Indeed, it turns out this star-crossed duo have some more pressing beef with each other. Single, orphaned, and supposedly incapable of finding a decent man in all of Los Angeles despite the fact that she’s a nice and gorgeous 30-year-old whose job requires her to date as many people as possible, Natalie goes all-in on the cute guy she meets online. He looks like a scruffier version of certified hottie Paxton Hall-Yoshida from the Netflix show “Never Have I Ever,” and every time she talks to him via text or on the phone, Natalie’s life melts into a montage. When Natalie decides to fly to Lake Placid and surprise her new crush for Christmas, her editor (Matty Finochio) licks his lips at the potential pageviews that a column about the trip might inspire; that hunger for content is the only semi-realistic aspect of a workplace that so hilariously glamorizes modern journalism it makes “Sex and the City” look like “All the President’s Men.”
Alas, when Natalie shivers her way into upstate New York and knocks on Josh’s door, our girl is aghast to discover that she’s been duped by a dorky introvert (an endearing Jimmy O. Yang) who lives with his parents, works at his dad’s winter apparel store, and dreams of launching his own scented candle business one day. The only silver lining is that Josh actually knows the Paxton Hall-Yoshida look-alike whose photos he used on his dating profile — it’s his childhood friend Tag (played by Paxton Yall-Yoshida look-alike actor Darren Barnet) who lives down the street — and Josh agrees to set Natalie up with him if she’ll stay with his family for Christmas and pretend to be his girlfriend.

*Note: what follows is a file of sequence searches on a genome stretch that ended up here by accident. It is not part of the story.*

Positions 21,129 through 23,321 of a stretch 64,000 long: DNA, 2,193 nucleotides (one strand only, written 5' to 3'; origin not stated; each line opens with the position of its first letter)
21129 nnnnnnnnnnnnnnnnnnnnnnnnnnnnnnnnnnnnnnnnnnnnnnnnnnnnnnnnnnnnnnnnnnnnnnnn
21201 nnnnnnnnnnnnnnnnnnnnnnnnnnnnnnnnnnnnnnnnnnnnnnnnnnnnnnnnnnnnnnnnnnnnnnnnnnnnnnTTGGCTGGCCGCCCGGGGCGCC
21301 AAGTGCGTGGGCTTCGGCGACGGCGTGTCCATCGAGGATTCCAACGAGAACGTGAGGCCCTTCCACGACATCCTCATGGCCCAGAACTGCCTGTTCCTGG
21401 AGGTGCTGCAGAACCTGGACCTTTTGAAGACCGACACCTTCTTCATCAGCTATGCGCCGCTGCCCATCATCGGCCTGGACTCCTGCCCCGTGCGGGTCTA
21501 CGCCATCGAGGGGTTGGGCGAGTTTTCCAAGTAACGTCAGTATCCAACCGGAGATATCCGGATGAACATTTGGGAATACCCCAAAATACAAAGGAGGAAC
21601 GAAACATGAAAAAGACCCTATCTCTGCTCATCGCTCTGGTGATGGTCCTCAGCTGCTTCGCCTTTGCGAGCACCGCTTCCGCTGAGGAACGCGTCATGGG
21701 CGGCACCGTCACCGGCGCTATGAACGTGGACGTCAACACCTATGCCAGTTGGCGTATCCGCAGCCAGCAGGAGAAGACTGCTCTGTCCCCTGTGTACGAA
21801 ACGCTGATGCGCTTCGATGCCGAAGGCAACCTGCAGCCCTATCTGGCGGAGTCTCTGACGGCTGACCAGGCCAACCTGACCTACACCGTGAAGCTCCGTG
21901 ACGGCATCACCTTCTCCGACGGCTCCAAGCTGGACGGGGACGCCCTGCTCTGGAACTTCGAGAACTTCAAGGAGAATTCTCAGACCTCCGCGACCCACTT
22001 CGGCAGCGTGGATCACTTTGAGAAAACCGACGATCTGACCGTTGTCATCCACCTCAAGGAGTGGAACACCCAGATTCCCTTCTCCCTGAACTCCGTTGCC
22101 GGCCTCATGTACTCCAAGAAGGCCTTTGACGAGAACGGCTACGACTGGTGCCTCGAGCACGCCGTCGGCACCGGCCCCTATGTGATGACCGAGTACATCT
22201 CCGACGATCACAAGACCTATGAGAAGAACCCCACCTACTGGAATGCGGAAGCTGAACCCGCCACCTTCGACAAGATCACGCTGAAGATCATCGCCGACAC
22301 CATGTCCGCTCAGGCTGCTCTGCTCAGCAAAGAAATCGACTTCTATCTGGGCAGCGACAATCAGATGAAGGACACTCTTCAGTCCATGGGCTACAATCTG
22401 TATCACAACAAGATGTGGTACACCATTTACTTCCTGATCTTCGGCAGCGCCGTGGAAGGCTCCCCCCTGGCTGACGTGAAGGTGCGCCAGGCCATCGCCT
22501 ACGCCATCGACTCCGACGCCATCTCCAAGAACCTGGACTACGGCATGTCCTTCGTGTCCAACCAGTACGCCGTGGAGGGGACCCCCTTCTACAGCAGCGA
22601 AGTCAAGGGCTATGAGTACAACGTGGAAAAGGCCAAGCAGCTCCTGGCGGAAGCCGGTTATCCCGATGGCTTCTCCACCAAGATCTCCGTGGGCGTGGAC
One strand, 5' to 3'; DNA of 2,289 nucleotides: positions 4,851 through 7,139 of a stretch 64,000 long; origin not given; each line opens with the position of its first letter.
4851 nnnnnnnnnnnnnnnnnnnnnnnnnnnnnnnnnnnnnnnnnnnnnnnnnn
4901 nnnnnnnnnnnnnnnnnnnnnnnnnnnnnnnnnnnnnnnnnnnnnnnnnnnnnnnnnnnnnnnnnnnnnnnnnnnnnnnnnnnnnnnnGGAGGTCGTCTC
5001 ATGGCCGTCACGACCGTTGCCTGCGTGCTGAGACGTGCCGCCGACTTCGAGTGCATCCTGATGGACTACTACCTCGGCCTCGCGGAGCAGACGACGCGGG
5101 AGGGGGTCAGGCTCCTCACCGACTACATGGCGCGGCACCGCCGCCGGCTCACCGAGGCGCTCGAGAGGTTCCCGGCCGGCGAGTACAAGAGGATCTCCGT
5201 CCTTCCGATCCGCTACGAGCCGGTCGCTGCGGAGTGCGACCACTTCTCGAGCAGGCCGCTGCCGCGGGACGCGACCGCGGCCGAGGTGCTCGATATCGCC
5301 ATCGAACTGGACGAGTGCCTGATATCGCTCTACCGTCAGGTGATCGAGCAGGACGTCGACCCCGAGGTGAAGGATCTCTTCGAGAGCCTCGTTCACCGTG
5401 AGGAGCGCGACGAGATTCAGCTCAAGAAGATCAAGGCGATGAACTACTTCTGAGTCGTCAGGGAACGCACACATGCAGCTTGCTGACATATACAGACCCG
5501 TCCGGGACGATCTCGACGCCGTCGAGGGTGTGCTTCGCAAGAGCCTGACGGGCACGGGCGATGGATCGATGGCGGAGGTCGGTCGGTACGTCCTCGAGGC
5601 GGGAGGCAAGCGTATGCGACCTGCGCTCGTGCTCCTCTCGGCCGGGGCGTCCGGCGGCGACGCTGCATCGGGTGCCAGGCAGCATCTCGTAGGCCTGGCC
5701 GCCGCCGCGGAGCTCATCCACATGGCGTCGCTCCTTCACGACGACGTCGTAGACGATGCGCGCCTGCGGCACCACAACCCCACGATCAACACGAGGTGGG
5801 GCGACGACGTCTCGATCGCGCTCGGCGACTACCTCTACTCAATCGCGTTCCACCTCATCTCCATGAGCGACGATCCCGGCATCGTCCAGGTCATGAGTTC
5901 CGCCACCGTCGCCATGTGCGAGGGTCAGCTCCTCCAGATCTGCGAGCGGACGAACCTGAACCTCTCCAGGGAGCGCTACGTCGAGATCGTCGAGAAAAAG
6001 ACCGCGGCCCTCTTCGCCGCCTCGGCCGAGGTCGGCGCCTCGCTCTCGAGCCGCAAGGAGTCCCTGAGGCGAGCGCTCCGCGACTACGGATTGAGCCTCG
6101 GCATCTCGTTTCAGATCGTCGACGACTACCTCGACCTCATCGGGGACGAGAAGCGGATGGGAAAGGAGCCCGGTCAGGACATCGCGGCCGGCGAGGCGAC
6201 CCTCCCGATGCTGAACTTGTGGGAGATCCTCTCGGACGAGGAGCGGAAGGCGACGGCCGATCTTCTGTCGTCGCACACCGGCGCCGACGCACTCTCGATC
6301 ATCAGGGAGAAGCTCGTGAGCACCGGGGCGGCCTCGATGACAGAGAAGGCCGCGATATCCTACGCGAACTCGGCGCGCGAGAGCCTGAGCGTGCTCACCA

It doesn’t make any sense that Natalie would need extra help catching Tag’s eye, or that she would feel comfortable sleeping in the same room as some random internet boy who’s already betrayed her trust, but rom-com logic is a hell of a drug. At least this movie is consistently committed to the archaic idea that love can be measured by the mere accumulation of shared commonalities and private trivia; Natalie tries to seduce the super-crunchy Tag by pretending that she also loves rock-climbing and Henry David Thoreau, while Josh tries win her over by noticing that she has nine different smiles or whatever (it helps that Yang’s unassuming performance never makes you feel like Josh is cynically working the “nice guy” angle). There’s also a certain transference of sins that levels the very PG playing field between Josh and Natalie, in that she becomes the more active liar once he cons her across the country.